Is Your Therapist A Good Fit For You?
This post isn't just about finding a "good therapist"; it's about finding a good therapist FOR YOU! I say that because every therapist is unique, just like you and your struggles. So, I decided to write about what to look for in a therapist that meet your specific needs. The first quality that I pride myself on as a therapist is having unconditional positive regard for my clients.
Psychologist Carl Rogers defines unconditional positive regard as the basic support and acceptance of a person no matter what they say or do. This allows you the freedom to speak what is on your mind without fear of push back or judgment from your therapist. Having a safe space where you can talk about her thoughts and feelings is part of the therapeutic experience. IF you feel that a therapist is making judgments talk with them about this; express what you are seeing or feeling. We are therapist also struggle with our own biases and often need to be reminded of this. A good therapist would take into consideration your reflection of feeling judgment and will adjust accordingly; if you feel that is not happening then perhaps, they are not a good fit for you.
Interpersonal skills are another great quality to look for in a therapist; these skills include active listening, the ability to empathize, dependability and patience. Look for whether your therapist is good with managing their session times; are they consistently late or running over on session times (sessions are usually 45-60 minutes on average). Are they reflecting and confirming what you are trying to communicate in sessions? Is your therapist able to stay focused on you? I know this is a silly question but I’ve actually had several client come to me saying they discontinued previous treatment because their therapist often talked about themselves or their problems in sessions.
It goes without saying, that a good therapist is one that is able to empathize with what you’re going through and validate you. Empathy is different from sympathy; you don’t want your therapist to pity you, you want your therapist to be aware and mindful of what you’re experiencing. They are able to place themselves in your situation, process your reactions and emotions. You will be surprised how often a client has reluctantly disclosed something to me, only for me to say "Yea, I'd be pissed too" or to say "Yea, I could see how you were bothered by..." and they respond with surprise and relief.
Another quality to look for is goal oriented discussions within the first two sessions. A therapist should listen to what you want to happen, what you want to achieve; they should also be committed to what you feel you need out of therapy, not what they think you need out of therapy. Keep in mind, that your goals may not align with a therapist’s modality and this is something that you and your therapist should have a discussion about that. Each client is unique and not everyone may respond to CBT (Cognitive Behavior Therapy) or EMDR (Eye Movement Desensitization and Reprocessing). So ensure that if you feel something isn’t working for you that you have that conversation to see if they are trained in a different modality that would better suit you. Part of this should be addressed in your treatment plan.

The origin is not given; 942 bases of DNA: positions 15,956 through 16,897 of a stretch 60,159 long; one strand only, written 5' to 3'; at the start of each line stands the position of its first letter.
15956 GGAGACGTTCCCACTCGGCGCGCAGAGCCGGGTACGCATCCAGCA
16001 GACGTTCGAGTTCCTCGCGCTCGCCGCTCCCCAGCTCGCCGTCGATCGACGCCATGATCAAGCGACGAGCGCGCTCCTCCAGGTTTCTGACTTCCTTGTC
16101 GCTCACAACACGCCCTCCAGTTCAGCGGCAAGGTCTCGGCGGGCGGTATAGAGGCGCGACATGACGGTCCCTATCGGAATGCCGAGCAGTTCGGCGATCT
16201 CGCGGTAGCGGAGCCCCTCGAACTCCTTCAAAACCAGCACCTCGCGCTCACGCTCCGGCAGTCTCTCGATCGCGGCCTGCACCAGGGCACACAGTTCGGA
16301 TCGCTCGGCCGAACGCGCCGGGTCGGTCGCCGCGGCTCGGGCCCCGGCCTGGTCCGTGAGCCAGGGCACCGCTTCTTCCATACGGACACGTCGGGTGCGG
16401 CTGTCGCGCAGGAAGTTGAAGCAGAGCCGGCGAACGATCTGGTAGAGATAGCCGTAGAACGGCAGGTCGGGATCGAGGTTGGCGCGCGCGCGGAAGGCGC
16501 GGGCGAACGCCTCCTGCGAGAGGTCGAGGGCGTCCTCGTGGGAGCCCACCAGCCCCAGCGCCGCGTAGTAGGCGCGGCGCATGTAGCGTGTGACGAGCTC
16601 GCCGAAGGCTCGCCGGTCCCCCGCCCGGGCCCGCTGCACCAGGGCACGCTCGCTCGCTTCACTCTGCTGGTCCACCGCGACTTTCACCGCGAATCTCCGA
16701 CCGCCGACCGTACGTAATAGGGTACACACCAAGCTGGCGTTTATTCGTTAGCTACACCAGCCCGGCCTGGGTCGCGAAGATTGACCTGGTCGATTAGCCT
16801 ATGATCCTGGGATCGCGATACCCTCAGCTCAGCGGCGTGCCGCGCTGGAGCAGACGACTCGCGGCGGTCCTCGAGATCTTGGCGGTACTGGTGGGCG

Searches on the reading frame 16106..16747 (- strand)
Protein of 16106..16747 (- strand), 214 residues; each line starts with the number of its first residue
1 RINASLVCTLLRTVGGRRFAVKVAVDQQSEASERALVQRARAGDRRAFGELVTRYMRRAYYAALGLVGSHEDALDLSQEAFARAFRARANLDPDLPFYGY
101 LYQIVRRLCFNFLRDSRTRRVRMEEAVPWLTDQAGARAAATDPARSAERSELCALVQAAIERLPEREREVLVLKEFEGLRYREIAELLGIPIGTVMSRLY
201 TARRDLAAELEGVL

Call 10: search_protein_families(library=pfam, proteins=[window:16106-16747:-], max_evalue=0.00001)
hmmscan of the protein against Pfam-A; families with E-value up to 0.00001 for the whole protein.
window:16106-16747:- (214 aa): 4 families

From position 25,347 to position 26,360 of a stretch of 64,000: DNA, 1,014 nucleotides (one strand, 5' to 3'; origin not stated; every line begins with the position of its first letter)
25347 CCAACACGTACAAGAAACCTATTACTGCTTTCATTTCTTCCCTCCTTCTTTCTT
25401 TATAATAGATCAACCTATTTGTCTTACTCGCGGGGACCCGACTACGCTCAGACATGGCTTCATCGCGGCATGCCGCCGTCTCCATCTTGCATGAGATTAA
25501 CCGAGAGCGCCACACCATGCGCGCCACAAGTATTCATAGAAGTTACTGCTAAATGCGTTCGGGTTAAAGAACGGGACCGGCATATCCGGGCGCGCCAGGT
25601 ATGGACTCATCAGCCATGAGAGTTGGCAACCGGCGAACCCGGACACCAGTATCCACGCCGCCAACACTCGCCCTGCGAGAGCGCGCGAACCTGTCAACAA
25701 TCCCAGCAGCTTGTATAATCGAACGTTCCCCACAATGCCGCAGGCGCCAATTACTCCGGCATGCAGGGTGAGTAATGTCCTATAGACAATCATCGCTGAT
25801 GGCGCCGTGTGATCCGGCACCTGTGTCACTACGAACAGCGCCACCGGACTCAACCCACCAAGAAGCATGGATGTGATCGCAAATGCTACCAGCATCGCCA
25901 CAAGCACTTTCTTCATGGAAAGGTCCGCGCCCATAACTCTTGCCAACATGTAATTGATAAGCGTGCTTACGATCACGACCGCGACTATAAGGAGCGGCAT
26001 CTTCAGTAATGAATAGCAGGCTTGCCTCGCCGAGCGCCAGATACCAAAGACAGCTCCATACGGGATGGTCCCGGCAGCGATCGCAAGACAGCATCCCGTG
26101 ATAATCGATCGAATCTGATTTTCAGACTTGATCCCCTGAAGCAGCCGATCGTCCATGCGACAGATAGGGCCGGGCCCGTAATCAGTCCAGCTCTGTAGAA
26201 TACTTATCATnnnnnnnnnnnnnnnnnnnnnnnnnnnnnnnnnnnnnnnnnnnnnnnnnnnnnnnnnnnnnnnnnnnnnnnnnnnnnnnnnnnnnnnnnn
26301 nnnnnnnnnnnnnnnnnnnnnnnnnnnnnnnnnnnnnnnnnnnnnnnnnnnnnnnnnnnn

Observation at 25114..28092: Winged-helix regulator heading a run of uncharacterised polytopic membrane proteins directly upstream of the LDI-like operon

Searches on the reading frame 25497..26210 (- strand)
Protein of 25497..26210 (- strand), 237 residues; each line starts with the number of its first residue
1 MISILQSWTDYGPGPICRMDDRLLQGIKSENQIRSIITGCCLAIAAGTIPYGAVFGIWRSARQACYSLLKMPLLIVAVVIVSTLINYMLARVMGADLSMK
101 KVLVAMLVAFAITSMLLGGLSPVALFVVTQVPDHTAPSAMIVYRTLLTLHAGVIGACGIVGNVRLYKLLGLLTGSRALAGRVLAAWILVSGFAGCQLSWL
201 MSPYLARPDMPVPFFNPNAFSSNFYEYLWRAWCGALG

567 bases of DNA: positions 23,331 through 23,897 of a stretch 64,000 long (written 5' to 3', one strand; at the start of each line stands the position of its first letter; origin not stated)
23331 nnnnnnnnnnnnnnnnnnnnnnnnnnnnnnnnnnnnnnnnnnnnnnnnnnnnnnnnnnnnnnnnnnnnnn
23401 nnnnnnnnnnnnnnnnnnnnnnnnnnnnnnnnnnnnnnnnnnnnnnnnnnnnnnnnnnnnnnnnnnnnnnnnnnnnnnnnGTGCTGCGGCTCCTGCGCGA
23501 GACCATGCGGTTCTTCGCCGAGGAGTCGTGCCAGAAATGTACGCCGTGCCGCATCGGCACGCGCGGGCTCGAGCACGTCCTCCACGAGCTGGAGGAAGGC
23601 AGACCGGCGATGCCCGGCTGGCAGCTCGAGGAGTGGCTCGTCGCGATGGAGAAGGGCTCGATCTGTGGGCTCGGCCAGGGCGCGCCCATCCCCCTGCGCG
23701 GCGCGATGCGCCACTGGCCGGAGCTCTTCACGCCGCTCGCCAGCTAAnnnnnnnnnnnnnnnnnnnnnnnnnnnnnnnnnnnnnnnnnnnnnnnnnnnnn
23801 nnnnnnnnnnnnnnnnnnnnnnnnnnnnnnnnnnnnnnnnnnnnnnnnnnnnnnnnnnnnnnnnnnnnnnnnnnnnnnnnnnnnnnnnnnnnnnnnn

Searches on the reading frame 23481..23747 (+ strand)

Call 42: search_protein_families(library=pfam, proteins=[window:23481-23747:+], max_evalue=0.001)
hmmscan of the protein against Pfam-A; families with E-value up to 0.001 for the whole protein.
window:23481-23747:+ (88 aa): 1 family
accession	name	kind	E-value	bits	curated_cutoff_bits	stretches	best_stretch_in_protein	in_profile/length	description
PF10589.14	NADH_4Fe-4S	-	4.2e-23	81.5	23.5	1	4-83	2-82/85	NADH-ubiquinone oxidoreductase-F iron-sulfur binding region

I strongly believe, as a therapist, that we should develop a thorough treatment plan for our clients. Helping a client identify goals and objectives can keep sessions focused. Not only developing a treatment plan but also checking in with you and reviewing it is important. Your therapist should want to sit down and point out your achievements and the progress you’ve made throughout your sessions. Developing and sticking to a treatment plan is vital to therapy.
For the most part, therapists are discouraged from divulging too much personal information. If you find that you are coming into sessions and a therapist is more often than not discussing their woes and troubles that’s a red flag. While we want to disclose some information to help a client feel that they can relate and build a therapeutic relationship, there is a level of expectation in ensuring that we are not taking up a client’s precious time by talking about ourselves.
The last thing I want to really stress about finding a good therapist for you is their training. You want to ensure that whatever therapist you decide to go with, that they are trained in the modalities and population that they are currently practicing under. Ethically, the therapist should have appropriate training to work with someone with a trauma background if you are struggling with PTSD for example. So before even scheduling a session with them, call their practice and ask about what populations they work with and what their niche is.
I hope that this little bit of information was beneficial for you. Bottom line that I want everyone to take away from this post is this: if you feel that treatment is not benefiting have an open and honest conversation with your therapist about this concern.